Arid Lands by John Wesley Powell (Part Two of a Review Essay)
The book we know by the title Arid Lands was initially offered as an extended report to the United States Congress by a Washington scientist-bureaucrat, to use the term suggested by John Vernon in his foreword to the 2004 edition published by the University of Nebraska Press. In addition to the historical and descriptive chapters that Powell wrote, the report included chapters written by Willis Drummond Jr., C. E. Dutton, A. H. Thompson, and G. K. Gilbert, and the drafts of two bills proposed to Congress.
Powell, however, was both the major contributor and the guiding spirit for the entire document. The Arid Lands report is a comprehensive document that is 195 pages long in the current edition. Six features indicate the character of the book.
First, Arid Lands is grounded in experiential understanding of the vast region that it describes. Powell had been there for extended periods of time and in ways that forced him to reckon with the grandeur and challenge of the desert Southwest.
Bicyclists, of course, experience the sun, heat, and dryness in various seasons of the year and have some sense of the constancy of risk when dealing with the desert in a relatively unprotected way. Powell’s experience, however, was prior to the development of the systems of civilization that have been developed during the past century and a half. His boat trips through the Grand Canyon and along other desert rivers exposed him to peril far beyond any that cyclists today are likely to encounter. The book conveys this sense of realism.
Second, this experiential understanding is explained and interpreted by means of a large body of technical data about temperatures, rainfall, water levels in rivers and lakes, and other aspects of the geographical and climatological facts of the land. Although the body of information was not yet complete, which was one of the reasons Powell was asking for Congress’ continuing support, the data already collected were comprehensive and well organized so that reliable conclusions could be drawn about the entire sub-humid and arid region of the United States.
Third, Powell was willing to consider varied theories under discussion and to evaluate them on the basis of the data in hand and by careful evaluation of strengths and weaknesses. One example is the extended discussion of the rising level of the Great Salt Lake in one of the chapters by G. K. Gilbert. Before reaching his own conclusion, Powell had considered two other explanations, the volcanic theory and the climatic theory. Powell’s conclusion was that “the phenomena are to be ascribed to the modification of the surface of the earth by the agency of man” (84).
Fourth, Powell was committed to central principles of the American democratic system, but he was ready to redesign the economic and organizational systems so that people could live in freedom and with a way of life that was suitable to where they lived and the limits placed by climate and other natural factors.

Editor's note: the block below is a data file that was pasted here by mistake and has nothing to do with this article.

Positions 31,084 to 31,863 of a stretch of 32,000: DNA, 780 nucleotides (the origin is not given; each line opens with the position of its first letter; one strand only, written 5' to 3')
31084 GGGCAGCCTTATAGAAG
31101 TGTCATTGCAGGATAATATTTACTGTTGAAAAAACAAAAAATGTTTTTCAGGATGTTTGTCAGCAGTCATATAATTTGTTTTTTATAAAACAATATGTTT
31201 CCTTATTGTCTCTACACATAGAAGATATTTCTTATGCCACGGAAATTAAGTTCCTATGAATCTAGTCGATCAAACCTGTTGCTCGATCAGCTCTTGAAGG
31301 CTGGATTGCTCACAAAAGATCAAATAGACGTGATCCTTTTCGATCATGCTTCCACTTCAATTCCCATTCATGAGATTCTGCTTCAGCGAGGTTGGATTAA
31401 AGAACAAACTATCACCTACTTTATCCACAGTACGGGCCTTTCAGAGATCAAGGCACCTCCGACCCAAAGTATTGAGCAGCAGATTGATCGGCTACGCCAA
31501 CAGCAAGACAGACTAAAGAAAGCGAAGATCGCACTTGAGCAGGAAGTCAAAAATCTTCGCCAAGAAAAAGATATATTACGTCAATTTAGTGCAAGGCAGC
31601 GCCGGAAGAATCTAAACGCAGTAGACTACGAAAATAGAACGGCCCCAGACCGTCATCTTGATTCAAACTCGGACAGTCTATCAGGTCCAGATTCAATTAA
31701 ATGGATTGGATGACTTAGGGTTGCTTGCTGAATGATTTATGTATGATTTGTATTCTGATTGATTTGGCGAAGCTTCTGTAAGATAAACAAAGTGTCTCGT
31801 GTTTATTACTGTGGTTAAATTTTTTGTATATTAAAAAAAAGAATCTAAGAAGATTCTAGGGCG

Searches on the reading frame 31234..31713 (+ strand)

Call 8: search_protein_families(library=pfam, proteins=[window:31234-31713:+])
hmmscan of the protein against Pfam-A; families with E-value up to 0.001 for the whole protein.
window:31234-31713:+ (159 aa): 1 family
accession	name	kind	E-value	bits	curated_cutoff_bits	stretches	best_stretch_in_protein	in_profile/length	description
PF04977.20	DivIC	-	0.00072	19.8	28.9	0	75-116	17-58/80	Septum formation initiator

Many of the systems that encouraged Jefferson’s yeoman farmers were designed to meet the reality of life in temperate, wet climates. They could not be transferred straight across to hot, dry climates. This Powell understood. He proposed his own ideas about social organization and tried to bring about legislation that would have established new and workable systems for the kind of world he was describing.
Fifth, some of Powell’s ideas are questionable. His attitudes toward Native Americans are demeaning and fail to acknowledge their rightful claims to the land. Although he recognized the importance of fire in regard to the patterns of grass and forests, his understanding of this aspect of the drought-flood-fire trilogy was deficient. Powell believed that cooperative efforts were necessary in order to develop the irrigation systems that the arid lands would require, but he mistakenly thought that they could be developed by local forces, such as under the Mormons in Utah. He failed to understand how important federal agencies would be.
Sixth, Powell can properly called a conservationist. He was an exemplar of one type: the person who is committed to the realistic and sustainable utilization of the geographical and climatic resources of a region. Here he stands as an interesting contrast with a second type of conservationist, with his contemporary John Muir as exemplar.
Muir’s interest was the preservation of natural lands in their existing condition, which is one of the reasons that the nation’s system of national parks can be understood as a testimony to his conservationist ideas.
The similarities and contrasts of these towering figures of the nineteenth century have been succinctly stated by Donald Worster in a lecture published in 2003 (“Encountering Mormon Country: John Wesley Powell, John Muir, and the Nature of Utah”; more on this essay another time). For now, it is enough to recommend Arid Lands by John Wesley Powell. The book deserves continued reading and discussion.